Tuesday, November 13, 2012

Reginald Kaigler

You want to talk about somebody who sticks up for what he believes, can you imagine what this kid goes through in terms of social ostracization?


Anonymous said...

I don't understand people who say that there is "mathematically" no solution to our national finances. There is very much such a solution: deregulate. Regulation, at a conservative estimate, costs us more than $1 trillion in GDP each year. I personally think that such estimates are far too low, especially if you consider the exponential growth effect of capital investments (each year, the growth of the previous year makes even greater growth easier).
Deregulate as many industries as possible, lower the capital gains tax rate, lower the corporate income tax rate to at least competitive with China, and then pursue some of Paul Ryan's ideas about constraining future growth of such programs as SS and Medicare/Medicaid.
End the MMS entirely and turn mineral/oil exploration regulation over to the relevant states in which those resources occur, or else remove the moratorium on new drilling permits (and reign in the fucking EPA) and use the proceeds from permit sales and royalties.
End the federal monopoly on postal service and let FedEx and UPS take over mail service (to the extent anyone uses it anymore).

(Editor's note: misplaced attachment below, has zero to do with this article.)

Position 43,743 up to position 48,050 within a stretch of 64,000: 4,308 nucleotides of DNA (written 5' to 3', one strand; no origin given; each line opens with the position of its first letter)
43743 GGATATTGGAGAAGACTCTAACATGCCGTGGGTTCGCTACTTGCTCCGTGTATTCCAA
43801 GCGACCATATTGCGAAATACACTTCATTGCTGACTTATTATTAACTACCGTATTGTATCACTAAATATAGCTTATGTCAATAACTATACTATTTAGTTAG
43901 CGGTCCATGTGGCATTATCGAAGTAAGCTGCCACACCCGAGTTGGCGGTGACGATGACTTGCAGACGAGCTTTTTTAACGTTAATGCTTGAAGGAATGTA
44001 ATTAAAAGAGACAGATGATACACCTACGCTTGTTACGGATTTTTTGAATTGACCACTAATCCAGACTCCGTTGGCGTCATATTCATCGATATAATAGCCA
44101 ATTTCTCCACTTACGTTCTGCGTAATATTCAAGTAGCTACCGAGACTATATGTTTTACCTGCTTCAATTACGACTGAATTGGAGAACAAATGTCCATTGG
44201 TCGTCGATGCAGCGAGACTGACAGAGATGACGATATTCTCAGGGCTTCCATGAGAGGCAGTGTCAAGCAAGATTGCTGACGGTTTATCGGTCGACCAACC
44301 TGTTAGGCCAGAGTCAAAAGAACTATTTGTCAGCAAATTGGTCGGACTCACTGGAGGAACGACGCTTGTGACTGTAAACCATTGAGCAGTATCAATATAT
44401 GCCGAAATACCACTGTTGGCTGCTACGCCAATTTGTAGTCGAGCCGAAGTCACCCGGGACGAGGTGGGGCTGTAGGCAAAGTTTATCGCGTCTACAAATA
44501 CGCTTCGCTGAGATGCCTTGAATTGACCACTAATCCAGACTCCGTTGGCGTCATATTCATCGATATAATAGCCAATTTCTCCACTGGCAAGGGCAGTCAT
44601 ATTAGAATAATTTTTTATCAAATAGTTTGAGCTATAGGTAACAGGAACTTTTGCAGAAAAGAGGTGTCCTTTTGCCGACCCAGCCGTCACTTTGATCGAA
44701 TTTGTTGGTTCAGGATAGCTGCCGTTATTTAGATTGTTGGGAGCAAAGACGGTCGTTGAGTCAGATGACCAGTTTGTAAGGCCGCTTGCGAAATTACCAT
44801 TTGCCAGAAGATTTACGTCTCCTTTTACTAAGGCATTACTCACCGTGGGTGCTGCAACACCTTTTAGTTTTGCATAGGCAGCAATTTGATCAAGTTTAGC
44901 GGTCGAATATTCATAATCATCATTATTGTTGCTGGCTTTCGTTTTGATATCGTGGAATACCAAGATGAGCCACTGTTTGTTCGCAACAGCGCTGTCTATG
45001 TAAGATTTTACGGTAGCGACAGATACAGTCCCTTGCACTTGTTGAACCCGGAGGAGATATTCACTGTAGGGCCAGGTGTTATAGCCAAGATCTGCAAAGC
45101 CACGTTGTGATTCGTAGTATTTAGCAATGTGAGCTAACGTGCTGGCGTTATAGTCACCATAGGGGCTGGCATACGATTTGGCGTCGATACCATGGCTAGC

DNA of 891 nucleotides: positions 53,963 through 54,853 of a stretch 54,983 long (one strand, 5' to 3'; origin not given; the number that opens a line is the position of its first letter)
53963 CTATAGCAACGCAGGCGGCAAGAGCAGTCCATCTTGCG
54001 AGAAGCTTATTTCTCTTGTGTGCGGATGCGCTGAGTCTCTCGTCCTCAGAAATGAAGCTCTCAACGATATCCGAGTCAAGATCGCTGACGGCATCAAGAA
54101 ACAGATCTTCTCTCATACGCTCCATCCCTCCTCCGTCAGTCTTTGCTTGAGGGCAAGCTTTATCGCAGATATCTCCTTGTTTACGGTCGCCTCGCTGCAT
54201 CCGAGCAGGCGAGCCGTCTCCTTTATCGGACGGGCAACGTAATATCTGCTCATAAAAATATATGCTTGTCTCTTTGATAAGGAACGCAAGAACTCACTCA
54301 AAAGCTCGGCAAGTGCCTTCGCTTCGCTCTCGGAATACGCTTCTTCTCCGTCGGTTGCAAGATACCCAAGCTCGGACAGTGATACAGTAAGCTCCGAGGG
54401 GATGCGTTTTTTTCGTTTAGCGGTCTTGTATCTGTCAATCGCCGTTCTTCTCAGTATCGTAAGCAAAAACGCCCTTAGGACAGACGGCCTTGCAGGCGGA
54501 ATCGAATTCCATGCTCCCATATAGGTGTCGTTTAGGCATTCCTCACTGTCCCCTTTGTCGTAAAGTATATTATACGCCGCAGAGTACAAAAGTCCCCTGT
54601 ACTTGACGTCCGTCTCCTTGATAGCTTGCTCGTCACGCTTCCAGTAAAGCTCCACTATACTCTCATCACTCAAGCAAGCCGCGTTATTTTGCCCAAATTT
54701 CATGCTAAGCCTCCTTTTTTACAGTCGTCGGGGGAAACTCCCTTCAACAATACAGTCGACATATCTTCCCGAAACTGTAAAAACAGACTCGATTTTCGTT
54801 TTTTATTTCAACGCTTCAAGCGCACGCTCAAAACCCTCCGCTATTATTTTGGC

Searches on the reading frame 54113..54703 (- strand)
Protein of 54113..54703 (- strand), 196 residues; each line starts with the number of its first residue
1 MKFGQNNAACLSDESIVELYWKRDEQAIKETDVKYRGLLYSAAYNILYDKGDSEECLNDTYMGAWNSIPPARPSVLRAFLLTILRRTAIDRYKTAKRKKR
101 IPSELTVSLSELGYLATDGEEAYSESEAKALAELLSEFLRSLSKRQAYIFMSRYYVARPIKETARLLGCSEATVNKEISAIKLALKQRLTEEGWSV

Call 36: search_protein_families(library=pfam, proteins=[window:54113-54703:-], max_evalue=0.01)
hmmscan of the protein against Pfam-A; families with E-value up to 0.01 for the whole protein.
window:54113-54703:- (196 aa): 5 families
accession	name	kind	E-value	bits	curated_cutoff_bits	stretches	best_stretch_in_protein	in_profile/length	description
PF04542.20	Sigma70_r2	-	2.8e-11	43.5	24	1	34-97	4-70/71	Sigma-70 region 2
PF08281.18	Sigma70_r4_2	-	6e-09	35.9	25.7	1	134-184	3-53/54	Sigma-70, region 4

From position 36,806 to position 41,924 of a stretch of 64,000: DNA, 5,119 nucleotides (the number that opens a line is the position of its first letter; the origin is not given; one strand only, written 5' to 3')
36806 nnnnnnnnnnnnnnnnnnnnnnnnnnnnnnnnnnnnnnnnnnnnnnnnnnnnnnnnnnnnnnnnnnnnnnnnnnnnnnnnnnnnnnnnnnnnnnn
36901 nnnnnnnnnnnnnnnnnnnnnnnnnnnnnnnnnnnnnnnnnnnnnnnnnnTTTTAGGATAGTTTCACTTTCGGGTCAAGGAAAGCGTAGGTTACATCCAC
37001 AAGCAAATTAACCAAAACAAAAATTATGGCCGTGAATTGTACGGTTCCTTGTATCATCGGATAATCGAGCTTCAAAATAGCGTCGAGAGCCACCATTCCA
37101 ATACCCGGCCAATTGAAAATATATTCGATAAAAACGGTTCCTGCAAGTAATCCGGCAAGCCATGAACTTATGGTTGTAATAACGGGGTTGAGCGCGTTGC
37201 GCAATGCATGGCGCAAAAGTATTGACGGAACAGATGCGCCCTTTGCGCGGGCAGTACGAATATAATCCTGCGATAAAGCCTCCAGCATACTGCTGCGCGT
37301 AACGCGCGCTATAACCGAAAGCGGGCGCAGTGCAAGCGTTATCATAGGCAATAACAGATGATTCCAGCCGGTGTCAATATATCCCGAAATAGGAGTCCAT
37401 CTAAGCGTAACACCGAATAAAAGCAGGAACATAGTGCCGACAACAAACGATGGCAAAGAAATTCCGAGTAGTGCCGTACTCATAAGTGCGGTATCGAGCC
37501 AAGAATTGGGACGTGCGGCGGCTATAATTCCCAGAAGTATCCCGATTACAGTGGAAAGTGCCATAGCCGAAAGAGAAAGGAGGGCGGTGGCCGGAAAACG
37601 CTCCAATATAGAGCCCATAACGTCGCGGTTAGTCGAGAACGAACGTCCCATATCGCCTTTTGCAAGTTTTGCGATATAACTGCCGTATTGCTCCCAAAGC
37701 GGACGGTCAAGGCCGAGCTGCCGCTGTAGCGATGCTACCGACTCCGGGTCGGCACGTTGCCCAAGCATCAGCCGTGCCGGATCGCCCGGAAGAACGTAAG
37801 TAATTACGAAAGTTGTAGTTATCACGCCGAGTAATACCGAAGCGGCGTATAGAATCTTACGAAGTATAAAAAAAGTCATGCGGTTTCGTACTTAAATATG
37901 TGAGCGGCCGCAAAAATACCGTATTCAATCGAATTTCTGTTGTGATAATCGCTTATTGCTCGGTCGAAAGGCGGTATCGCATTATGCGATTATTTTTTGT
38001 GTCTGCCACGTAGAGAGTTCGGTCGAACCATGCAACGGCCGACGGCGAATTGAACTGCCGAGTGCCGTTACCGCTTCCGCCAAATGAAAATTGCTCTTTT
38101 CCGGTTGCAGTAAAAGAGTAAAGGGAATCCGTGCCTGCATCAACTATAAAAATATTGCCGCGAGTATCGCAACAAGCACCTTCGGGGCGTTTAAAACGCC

Pass national-level RTW laws and end forced unionization in all states, bringing down the cost of labor and making the US more competitive with China and other labor-surplus nations. Remove government-granted powers to unions (such as those spelled out in the Wagner Act).

I could go on, but the point is that solving our problems is very much not mathematically impossible. The solutions exist, and they would work. The best part is that these would dramatically relieve our problems without having the political problems with welfare reform.

What they are is POLITICALLY impossible, in the sense that neither major party has a sufficiently capitalist base to push for any of these ideas.

Unknown said...

This man deserves way more attention than he's getting right now. He just spoke the truth in that one clip that the politicians are afraid to admit. Too bad certain Keynesian economists believe that deregulation caused the whole housing bubble to collapse. They currently wield a large chunk of influence on fiscal and monetary policies. I hope their progressive BS backfires so we never have to listen to them again or blindly take their advice without thinking of the real world implications of the Ivy League virus that's infiltrated and hijacked the current government.

Dan said...

Not as eloquent as your typical politician but far more accurate and honest. Too bad that he is literally a minority of a minority...I doubt if even 10% of black Americans think and reason at the level this man can...and I doubt they could be bothered to even if they could.

And strictly speaking it may be possible from a mathmatical point of view to solve the current fiscal crisis the actions required would be so stringent and harsh that open rebellion will occur if they were attempted.